Jamie Oliver’s TED Talk, Teach Every Child about Food, has absolutely nothing to do with college admissions. But for anyone who has to give presentations in front of audiences, there are several things Jamie does that any of us can learn from, whether or not we’re natural public speakers:
1. Get emotionally involved.
You can’t reasonably expect an audience to care if you don’t. And yet many speakers seem like they’re just going through the motions, giving a speech because they have to, not because they want to. It’s clear that Jamie is passionate about this topic. You can hear it in his voice. You can see it in his presentation. He’s personally invested.
Whenever you give a talk, remind yourself why you are giving it. What is your emotional connection to the material or the audience? Why do you care? Then let that care be evident in your talk. And if you can’t find the emotion, if you feel like you’re just there to share relevant information, then don’t give a talk to share it. Instead, just write it down and email it to your audience.
2. No long overview—jump right in.
Many speakers begin their talk with a long-winded overview—who they are, what they’re going to talk about, why it’s important, etc. Ten minutes later, they still haven’t begun the important part of the presentation, and they’ve already lost their audience. But Jamie jumps right in with his first sentence:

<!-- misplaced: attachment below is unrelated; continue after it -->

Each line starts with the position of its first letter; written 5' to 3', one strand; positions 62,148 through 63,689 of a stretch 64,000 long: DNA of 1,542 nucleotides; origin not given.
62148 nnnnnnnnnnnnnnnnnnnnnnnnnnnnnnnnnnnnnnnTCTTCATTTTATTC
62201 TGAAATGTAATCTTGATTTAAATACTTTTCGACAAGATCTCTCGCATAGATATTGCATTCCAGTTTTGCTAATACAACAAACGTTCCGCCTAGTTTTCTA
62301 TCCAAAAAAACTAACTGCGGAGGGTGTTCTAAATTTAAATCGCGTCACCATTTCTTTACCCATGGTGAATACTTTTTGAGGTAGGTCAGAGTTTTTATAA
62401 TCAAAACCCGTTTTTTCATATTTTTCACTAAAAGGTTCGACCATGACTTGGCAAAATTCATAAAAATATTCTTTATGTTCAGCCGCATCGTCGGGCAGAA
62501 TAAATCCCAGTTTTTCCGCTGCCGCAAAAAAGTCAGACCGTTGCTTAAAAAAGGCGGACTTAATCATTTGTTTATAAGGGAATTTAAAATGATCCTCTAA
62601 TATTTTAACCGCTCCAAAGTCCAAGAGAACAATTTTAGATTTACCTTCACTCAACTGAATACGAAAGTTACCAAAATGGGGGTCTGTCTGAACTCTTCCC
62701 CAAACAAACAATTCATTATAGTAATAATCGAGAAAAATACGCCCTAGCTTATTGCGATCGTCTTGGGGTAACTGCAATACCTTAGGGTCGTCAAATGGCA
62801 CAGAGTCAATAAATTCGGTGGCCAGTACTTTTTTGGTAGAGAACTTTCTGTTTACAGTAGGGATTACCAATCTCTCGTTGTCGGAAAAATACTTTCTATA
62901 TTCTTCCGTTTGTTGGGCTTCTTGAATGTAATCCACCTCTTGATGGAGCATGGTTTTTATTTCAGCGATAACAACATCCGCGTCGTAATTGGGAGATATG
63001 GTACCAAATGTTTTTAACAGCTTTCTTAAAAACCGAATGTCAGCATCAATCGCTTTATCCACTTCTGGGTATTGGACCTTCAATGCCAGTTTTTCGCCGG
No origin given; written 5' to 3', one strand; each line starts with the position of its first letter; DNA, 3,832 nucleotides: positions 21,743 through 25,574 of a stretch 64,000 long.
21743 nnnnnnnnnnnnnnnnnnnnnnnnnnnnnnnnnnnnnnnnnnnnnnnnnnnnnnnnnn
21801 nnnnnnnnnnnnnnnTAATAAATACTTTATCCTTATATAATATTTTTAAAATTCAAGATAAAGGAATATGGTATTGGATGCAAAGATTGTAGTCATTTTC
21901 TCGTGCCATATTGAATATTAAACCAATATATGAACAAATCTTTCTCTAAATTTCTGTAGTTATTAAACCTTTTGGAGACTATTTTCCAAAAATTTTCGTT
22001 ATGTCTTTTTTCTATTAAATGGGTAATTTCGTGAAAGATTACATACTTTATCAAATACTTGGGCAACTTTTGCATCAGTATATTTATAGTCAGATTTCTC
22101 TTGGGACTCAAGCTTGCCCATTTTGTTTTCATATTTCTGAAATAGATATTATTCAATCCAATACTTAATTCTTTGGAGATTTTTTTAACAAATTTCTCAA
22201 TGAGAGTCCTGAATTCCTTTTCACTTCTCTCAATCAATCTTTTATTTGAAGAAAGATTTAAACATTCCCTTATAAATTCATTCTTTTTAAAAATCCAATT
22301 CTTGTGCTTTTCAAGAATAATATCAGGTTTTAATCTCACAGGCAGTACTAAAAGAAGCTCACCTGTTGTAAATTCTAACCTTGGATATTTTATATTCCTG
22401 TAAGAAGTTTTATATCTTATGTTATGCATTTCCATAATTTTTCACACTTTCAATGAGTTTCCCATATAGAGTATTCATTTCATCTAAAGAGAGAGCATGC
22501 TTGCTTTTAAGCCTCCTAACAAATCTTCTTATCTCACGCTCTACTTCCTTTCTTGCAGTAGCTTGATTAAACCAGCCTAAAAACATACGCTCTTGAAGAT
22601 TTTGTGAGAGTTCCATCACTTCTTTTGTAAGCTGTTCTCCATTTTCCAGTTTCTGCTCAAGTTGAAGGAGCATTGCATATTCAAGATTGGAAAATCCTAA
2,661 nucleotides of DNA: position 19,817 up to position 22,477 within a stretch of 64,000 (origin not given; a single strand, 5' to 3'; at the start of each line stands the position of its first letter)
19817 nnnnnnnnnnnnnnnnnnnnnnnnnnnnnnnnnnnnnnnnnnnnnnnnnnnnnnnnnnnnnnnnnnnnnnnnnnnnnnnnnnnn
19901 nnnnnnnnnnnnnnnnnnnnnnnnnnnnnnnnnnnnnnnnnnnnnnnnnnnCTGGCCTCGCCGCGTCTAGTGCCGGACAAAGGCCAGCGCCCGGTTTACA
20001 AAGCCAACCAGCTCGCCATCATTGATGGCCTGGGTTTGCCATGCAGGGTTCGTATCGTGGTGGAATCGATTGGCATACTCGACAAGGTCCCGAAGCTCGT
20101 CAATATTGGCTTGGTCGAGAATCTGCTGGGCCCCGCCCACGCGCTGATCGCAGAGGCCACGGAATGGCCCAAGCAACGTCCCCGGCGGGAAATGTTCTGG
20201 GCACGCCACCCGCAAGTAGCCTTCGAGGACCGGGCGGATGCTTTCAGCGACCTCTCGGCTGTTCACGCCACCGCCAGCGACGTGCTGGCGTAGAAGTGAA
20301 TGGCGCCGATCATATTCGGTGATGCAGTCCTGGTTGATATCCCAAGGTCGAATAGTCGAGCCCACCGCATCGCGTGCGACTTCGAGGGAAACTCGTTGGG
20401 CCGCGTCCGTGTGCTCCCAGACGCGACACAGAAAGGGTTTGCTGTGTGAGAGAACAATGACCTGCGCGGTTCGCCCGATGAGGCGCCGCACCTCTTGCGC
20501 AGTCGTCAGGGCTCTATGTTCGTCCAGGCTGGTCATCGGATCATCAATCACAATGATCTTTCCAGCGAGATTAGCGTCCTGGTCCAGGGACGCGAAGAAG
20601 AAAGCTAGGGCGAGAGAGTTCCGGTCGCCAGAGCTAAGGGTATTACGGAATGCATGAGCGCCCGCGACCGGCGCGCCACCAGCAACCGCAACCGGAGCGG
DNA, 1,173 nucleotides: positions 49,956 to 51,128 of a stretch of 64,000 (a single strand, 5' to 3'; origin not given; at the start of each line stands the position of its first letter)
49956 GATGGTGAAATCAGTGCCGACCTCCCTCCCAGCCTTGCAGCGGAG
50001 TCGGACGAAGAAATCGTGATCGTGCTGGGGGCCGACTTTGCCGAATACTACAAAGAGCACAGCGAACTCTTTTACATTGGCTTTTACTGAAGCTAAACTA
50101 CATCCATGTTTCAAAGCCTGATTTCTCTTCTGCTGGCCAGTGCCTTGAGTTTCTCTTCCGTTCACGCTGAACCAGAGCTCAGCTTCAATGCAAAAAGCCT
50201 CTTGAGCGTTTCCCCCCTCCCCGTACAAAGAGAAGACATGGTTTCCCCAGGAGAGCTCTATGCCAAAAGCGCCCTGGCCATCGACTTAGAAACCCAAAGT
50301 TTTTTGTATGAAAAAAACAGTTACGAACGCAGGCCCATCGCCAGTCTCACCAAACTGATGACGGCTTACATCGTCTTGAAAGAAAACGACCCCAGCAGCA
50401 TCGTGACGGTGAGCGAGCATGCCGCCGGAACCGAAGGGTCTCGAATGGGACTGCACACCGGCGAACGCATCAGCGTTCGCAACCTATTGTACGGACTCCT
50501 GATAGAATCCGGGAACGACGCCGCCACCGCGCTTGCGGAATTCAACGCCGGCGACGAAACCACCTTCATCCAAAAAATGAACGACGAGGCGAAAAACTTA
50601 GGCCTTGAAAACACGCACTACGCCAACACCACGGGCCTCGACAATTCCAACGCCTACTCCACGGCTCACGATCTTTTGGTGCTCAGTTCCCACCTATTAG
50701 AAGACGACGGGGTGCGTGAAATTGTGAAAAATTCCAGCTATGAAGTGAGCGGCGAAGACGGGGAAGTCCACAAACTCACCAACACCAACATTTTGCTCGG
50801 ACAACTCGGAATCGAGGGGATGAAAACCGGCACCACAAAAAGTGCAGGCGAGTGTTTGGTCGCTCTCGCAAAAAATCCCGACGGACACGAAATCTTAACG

“In the next 18 minutes, four Americans that are alive will be dead from the foods that they eat.“
With just his opening sentence, he’s got everyone’s attention.
3. Drive your point home with stories, not data.
Have you ever heard an audience member say after a talk, “I was really moved by the chart on PowerPoint slide 13!”? Stories, not data, are what grab people's attention. And they’re what people remember. Jamie drives his point home by telling us about Brittany who is 16 years old and has six years to live because of the food that she eats. Katie is four years old and obese before she gets to primary school. Marissa’s dad was obese and died in her arms. The kids in classrooms Jamie visits can’t identify a single vegetable. Those stories aren’t just moving—they’re convincing, too.
Data might well have its place in some talks—but don’t lead with it. Instead, use data to support your stories.
4. No bullet points.
For too many speakers, a presentation is just a collection of bullet-pointed PowerPoint slides that they read to the audience (in which case, why not just email them the presentation and let the audience stay home?). But Jamie’s visual aids are visual. He’s got photos to give faces to his stories. He’s got video to bring us into the lives of the people he’s trying to help. And I defy any speaker to create a PowerPoint slide that effectively horrifies an audience like Jamie’s sugar demonstration at 13:20.
5. Give your audience marching orders.
Jamie does make what I think is a mistake—he convinces the audience that broad, sweeping changes need to be made, but he doesn’t tell them what they can start doing today to help make it happen. If you win your audience over and convince them, you also have to tell them what to do next. Give them their marching orders.
Imagine if he had told his audience, “If you want to help make this change, even for just yourself and your family, here are three simple things you can start doing today.” The crowd would have taken their marching orders and gotten to work.